Nick Xenophon Now Embroiled In Section 44 Dual Citizenship Drama

Senator Nick Xenophon says a deal on media reform is yet to be reached

Crossbench senator Nick Xenophon is making enquiries with the British Home Office after questions were raised about whether he picked up British citizenship by descent through his father.

Today he confirmed the Home Office had informed him that he was considered a British overseas citizen according to law.

Along with Xenophon and Nash, the freakish mess around section 44 of the constitution has ensnared deputy prime minister Barnaby Joyce, One Nation senator Malcolm Roberts and Nationals senator Matt Canavan.

Senator Xenophon announced yesterday he had become the seventh parliamentarian to be engulfed by the dual citizenship fiasco in Federal Parliament.

That has drawn fierce criticism from Senator Xenophon's Lower House colleague, Rebekha Sharkie, who said she would no longer guarantee supply and confidence to the Government in the Lower House.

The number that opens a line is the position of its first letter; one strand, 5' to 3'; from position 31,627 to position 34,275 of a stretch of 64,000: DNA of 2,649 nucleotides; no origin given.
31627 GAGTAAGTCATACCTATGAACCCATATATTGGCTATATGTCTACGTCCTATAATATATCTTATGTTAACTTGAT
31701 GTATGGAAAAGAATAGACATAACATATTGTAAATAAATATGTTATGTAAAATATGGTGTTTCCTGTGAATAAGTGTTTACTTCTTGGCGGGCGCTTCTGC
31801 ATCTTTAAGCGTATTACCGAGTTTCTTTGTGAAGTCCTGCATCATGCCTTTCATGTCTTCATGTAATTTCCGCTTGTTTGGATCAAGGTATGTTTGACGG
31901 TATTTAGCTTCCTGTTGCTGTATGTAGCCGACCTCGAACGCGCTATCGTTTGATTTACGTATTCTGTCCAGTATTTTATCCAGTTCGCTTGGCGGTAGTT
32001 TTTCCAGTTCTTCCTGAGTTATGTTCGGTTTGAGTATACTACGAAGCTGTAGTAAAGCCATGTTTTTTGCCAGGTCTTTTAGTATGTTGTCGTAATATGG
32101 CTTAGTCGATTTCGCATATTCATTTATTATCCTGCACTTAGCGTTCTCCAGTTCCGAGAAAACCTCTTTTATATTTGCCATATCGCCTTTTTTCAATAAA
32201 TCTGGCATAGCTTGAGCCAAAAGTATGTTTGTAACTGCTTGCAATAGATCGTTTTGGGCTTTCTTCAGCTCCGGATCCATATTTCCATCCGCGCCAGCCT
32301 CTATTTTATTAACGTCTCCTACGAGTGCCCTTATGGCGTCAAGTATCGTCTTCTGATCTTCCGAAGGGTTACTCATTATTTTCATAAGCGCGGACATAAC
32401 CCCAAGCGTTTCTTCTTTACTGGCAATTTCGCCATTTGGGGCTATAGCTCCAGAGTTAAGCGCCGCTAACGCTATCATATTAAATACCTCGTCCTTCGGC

While the High Court will begin considering the status of Mr Joyce and Senator Canavan next Thursday, the government will not be able to refer Senator Nash to the court until September when Parliament next sits, leaving her eligibility in doubt.

She is the third Turnbull government minister whose case will be referred to the High Court, along with her boss, Barnaby Joyce, who revealed he had New Zealand citizenship on Monday, and former minister Matt Canavan. Roberts was born in India to a welsh father. I had very little contact with my father throughout his life and he died nine years ago.

"I'll just be open with people".

"I can advise honourable Senators that on the basis of the solicitor-general's advice the PM has indicated to me that he sees no reason for me to stand aside from my portfolio responsibilities".

Xenophon said at a press conference that he would continue to work as a senator while the High Court looked at his case, and an image he tweeted shortly after his announcement indicated that the independent wasn't taking the issue too seriously.



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